Is this £30,000 Lotus (no, not that other Lotus) the most expensive bike we’ve ever had on here? Not quite. We had to search for it, but we were able to trace that honor back to this Pinarello Banesto bici crono ridden by Big Mig.
Hey, it’s for a good cause!
Being Sold for CHARITY
(Tower Hill Stables Animal Sanctuary)
With much regret it is time to find a new home for this incredible Lotus Sports Bike which was purchased direct from Lotus back in 1992 – It is one of the 15 type 108’s and the exact same model that won Chris Boardman a gold medal at the Barcelona Olympics
Used it just once ! so it still looks the same as it did when it was delivered
It has been kept in its yellow case all these years and I am selling it to raise funds for Tower Hill Stables Animal Sanctuary (www.towerhillstables.com) which cares for around 400 rescued animals – The sanctuary has to find £8,000 every month to feed everyone and is desperate to buy more land to secure a home for the residents ! ..and so we have made the decision to let this incredible bike go to a collector
I have had to say ‘collection in person’ below, but clearly we will work with anyone to deliver anywhere in the World via specialist courier
From Wikipedia, the free encyclopaedia:
Lotus Type 108 bicycle
The Lotus Type 108 (originally known as LotusSport Pursuit Bicycle) is an Olympic individual pursuit bicycle. The revolutionary frame is an advanced aerofoil cross-section using a carbon composite monologue.
The use of monologue frames for bikes is not new, but their development was improved through the work of Norfolk based designer Mike Burrows, who advanced both the design and build through utilising carbon fibre mouldings.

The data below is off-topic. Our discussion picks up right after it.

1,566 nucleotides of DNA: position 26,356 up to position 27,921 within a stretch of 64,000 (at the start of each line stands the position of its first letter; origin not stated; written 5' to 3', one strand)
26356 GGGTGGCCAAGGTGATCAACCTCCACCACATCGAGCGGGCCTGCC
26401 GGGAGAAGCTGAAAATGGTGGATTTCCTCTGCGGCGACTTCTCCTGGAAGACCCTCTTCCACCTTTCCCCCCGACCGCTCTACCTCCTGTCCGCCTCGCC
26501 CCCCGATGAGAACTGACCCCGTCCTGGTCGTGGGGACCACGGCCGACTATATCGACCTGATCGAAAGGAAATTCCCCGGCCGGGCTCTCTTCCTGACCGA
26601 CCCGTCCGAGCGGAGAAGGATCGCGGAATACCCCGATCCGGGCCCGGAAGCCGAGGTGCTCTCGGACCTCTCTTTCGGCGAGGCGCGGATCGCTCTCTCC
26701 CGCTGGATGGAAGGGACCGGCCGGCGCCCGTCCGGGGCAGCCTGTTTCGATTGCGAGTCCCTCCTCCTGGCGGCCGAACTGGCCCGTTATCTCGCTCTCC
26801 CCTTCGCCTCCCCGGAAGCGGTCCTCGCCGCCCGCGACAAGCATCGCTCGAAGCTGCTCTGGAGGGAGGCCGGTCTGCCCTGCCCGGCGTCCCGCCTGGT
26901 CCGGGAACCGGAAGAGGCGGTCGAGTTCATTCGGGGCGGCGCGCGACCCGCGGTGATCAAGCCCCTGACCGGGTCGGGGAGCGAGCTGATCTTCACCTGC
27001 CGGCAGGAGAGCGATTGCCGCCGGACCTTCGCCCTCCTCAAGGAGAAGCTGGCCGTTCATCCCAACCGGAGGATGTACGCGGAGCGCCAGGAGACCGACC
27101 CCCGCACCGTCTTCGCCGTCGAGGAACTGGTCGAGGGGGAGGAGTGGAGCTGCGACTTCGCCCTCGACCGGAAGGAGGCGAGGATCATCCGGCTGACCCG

Burrows’ design was initially rejected by British cycling manufacturers. However, it was to be received more enthusiastically by the British Cycling Federation. The design was considered illegal by the UCI. Therefore the project was prematurely shelved in 1987.
In 1990, the UCI revoked the ban on monologue frames. Shortly after this, Lotus Engineering became involved in the project through a friend of Burrows who took his design to the Lotus factory. The potential was evident and Lotus’ knowledge and aptitude at using carbon fibre techniques allowed the design to finally realise its potential. By February 1992, Lotus Engineering had acquired the rights and marketed the bike as the LotusSport Bike. In addition, the design was modified and perfected through a series of wind tunnel tests, by the Lotus aerodynamics specialist Richard Hill.
The profile of Lotus and Burrows was raised at the 1992 Barcelona Olympics. A new world record of 4 minutes 24.496 seconds was established as well as Chris Boardman winning the 4000m pursuit, catching World Champion Jens Lehmann in the final. The publicity of this medal, the first British cycling medal at the Olympics in 72 years, confirmed to Lotus the potential of marketing a production version. This was to become the Lotus Type 110.
A total of fifteen Type 108s were built including one prototype in 1991, as well as three frames for use in the Olympic Games. A further eight replicas were offered for sale at £15,000 each.
Of the fifteen, at least two are on display, one at the Lotus Factory at Hethel, and Boardman’s hour record bike at the Museum of Liverpool. A third example is on display at the Barber Vintage Motorsports Museum, located in Birmingham, AL, USA.